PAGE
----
A critical phase in the formation of a commercial entity is the acquisition of a license to operate in a regulated industry. This is especially true of prospective companies that will be conducting commercial activities within the Kingdom of Bahrain’s borders and territorial waters. The pursuit of a business license should occur during the commercial registration of a company, as is by the kingdom’s Ministry of Industry, Commerce and Tourism. When specifying the type of activities to be undertaken by a company during commercial registration, and if a license is required for a certain sector, an application for the license would have to be sought from the relevant ministry’s representative at the Bahrain Investors Center (BIC) in the city of Manama, as an example: a venture into the healthcare industry must be approved by the kingdom’s Ministry of Health.
Depending on the nature of the application, the founder of a prospective commercial entity is advised to provide evidence of qualifications relevant to their field of operations. General contractors of most trades seeking to incorporate within the kingdom are only expected to have completed secondary education, while service providers supplying personal care and aesthetics should be accompanied by a certification of training in the relevant skill, and consultancy firms are mandated to be headed by a holder of a Master’s degree in the relevant field, or adequate work experience (amounting to five years) in lieu of formal qualifications.
The Kingdom of Bahrain’s Ministry of Industry, Commerce and Tourism permits completely foreign-owned companies to operate in most fields, but imposes restrictions on certain industries in the interest of social and economic welfare. Any commercial entities operating within the kingdom are prohibited from engaging in activities that involve gambling, or the manufacture of narcotics, alcohol, cigarettes (in addition to the import of cigarette vending machines), and weapons. As is characteristic of most high-income nations, the manufacture, import, storage, and disposal of radioactive or toxic substances such as asbestos are prohibited; by extension, any import or use of industrial chemicals is restricted by the ministry. Certain market sectors are additionally restricted to entry by foreign or locally owned companies, such as postal services, which are restricted in favour of the local infrastructure, such as that provided by the Bahrain Post.
Some other protections exist for the benefit of lower income groups in the kingdom, commercial fishing for example, continues to sustain the many villages located on its coasts, and can only be undertaken by Bahraini-owned companies. Additionally, bookkeeping and accounting practices can only be licensed to operate when owned by a citizen of the kingdom, auditing firms are excluded from this regulation and can be owned by non-Bahrainis. Protections also exist to preserve the interests of local and regional entities involved in the refining and supply of petroleum in its various forms. Only citizens of the kingdom, and the GCC, can partake in the supply of land transportation (goods, passengers, tourists, driving instruction, or rental) and domestic sea cruises, in addition to the supply of gasoline (filling stations, engine lubricants, and racing fuel) or liquid petroleum gas (cooker gas cylinder filling, distribution, and refurbishment).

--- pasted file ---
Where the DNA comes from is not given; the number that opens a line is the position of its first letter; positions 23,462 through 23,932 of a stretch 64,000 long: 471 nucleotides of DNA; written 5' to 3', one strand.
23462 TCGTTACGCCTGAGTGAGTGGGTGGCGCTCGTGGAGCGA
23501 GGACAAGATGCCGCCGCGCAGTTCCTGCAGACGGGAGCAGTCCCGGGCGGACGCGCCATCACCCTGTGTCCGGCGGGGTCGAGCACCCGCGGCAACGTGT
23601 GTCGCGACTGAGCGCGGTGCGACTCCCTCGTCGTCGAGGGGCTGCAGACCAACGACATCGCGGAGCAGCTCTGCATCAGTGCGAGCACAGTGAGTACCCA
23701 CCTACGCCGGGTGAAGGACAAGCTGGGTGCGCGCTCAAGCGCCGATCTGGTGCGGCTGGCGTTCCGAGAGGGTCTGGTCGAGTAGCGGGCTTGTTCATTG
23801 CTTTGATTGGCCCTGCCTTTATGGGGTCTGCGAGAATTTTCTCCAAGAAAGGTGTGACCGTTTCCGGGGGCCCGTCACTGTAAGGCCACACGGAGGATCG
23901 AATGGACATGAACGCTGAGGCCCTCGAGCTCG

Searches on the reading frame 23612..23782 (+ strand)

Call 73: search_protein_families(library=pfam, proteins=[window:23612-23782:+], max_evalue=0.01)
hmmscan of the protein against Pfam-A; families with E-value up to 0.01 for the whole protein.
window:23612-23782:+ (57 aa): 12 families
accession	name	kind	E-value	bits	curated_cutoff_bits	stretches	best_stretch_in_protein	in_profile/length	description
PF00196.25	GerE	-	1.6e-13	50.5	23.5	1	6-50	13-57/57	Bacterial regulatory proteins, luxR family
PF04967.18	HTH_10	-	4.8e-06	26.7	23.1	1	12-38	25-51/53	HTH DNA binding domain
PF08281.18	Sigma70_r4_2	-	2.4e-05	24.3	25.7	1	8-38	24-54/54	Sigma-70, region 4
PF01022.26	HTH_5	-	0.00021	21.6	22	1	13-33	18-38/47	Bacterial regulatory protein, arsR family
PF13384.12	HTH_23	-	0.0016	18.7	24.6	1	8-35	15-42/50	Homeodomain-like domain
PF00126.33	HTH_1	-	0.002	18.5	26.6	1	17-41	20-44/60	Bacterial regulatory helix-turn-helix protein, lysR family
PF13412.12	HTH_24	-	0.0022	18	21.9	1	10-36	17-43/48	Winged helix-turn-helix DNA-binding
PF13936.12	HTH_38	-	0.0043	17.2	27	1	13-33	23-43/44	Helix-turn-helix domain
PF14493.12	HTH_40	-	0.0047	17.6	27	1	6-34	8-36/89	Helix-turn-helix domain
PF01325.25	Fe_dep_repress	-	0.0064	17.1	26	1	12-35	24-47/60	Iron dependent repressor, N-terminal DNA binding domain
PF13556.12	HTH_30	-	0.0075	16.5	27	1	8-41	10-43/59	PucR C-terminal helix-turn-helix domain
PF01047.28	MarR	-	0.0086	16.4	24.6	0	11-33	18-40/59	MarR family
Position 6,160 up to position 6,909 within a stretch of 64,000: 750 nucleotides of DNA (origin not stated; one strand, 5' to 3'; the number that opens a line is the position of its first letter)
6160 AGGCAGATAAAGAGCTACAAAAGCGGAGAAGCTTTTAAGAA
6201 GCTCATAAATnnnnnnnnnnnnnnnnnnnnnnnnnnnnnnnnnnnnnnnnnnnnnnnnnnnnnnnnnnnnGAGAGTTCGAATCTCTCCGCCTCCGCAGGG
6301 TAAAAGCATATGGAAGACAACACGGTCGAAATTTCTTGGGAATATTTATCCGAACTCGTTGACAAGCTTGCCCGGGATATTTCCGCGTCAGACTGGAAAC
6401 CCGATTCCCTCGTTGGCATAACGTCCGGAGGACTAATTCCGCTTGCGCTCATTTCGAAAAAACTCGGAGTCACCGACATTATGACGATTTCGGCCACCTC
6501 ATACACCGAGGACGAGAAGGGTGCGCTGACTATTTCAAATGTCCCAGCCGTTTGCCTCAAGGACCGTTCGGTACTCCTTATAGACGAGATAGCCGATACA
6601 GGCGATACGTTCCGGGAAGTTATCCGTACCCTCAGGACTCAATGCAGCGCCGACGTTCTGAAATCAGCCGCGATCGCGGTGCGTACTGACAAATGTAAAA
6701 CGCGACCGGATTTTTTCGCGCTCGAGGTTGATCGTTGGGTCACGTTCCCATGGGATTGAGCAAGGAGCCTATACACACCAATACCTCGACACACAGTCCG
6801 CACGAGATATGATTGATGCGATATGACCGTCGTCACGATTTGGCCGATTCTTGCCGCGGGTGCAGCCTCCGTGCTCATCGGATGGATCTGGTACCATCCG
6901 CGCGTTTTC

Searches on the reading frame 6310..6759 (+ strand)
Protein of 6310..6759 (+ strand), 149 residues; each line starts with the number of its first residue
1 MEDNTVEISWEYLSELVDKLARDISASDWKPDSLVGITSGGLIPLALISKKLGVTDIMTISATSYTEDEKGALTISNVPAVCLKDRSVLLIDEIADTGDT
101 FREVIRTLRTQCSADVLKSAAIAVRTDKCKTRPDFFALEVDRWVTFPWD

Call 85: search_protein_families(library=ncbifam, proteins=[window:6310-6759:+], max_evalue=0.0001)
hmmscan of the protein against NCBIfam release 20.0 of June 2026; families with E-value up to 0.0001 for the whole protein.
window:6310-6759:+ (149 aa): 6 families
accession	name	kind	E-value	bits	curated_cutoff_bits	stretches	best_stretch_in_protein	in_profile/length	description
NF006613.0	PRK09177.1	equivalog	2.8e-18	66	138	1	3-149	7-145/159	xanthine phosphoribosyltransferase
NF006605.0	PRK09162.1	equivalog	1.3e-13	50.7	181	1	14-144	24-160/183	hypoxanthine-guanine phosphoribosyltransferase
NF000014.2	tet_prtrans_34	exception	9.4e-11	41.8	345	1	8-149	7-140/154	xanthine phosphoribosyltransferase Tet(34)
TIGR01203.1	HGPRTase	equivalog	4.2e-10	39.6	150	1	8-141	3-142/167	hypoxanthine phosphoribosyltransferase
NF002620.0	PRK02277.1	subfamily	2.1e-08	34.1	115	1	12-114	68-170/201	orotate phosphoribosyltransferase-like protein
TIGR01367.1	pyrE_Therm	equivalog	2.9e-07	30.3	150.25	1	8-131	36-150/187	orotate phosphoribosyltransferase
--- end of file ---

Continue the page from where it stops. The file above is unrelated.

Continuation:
Commercial entities that serve as agencies or intermediaries between the various government ministries and other companies are also mandated by Bahrain’s Ministry of Industry, Commerce and Tourism to be owned by citizens of the kingdom or of the GCC. This restriction additionally applies to entities providing travel services for religious pilgrimages and the supply of foreign labour. Local Bahraini entities in various sectors centered around media enjoy the same previously described protections that restrict entry for foreign companies. These sectors include the printing and distribution of newspapers, periodicals, and magazines, in addition to the production, distribution, and projection of films in theatre halls. Property management is regulated to the extent that entities supply rental and property management have to be Bahraini owned, excluding personal or consultancy ownership, sale, and management of property.
Additional restrictions worth noting are those that apply to the healthcare industry, specialist medical clinics and centers are restricted to ownership by medically qualified citizens of Bahrain or the GCC, but the ownership and administration of hospitals is not regulated to the same extent. Pharmaceutical entities are only mandated to be majority owned by qualified pharmacists who are citizens of Bahrain. The majority ownership mandate of the kingdom’s Ministry of Industry, Commerce and Tourism also applies to all entities involved in travel, tourism, trade, and retail operations.
Despite the aforementioned restrictions applied to the licensing of some commercial activities, the Kingdom of Bahrain provides mechanisms for all degrees of investment for foreign entities, from minority partnership all the way to complete foreign acquisition of commercial enterprises operating in restricted industries such as accounting and healthcare. The ministry and the recently amended Commercial Companies Law of 2001 enable foreign companies to enter the local market and operate in the vast majority of other industries that are not as heavily regulated, such as architecture, engineering, communications, and manufacturing.
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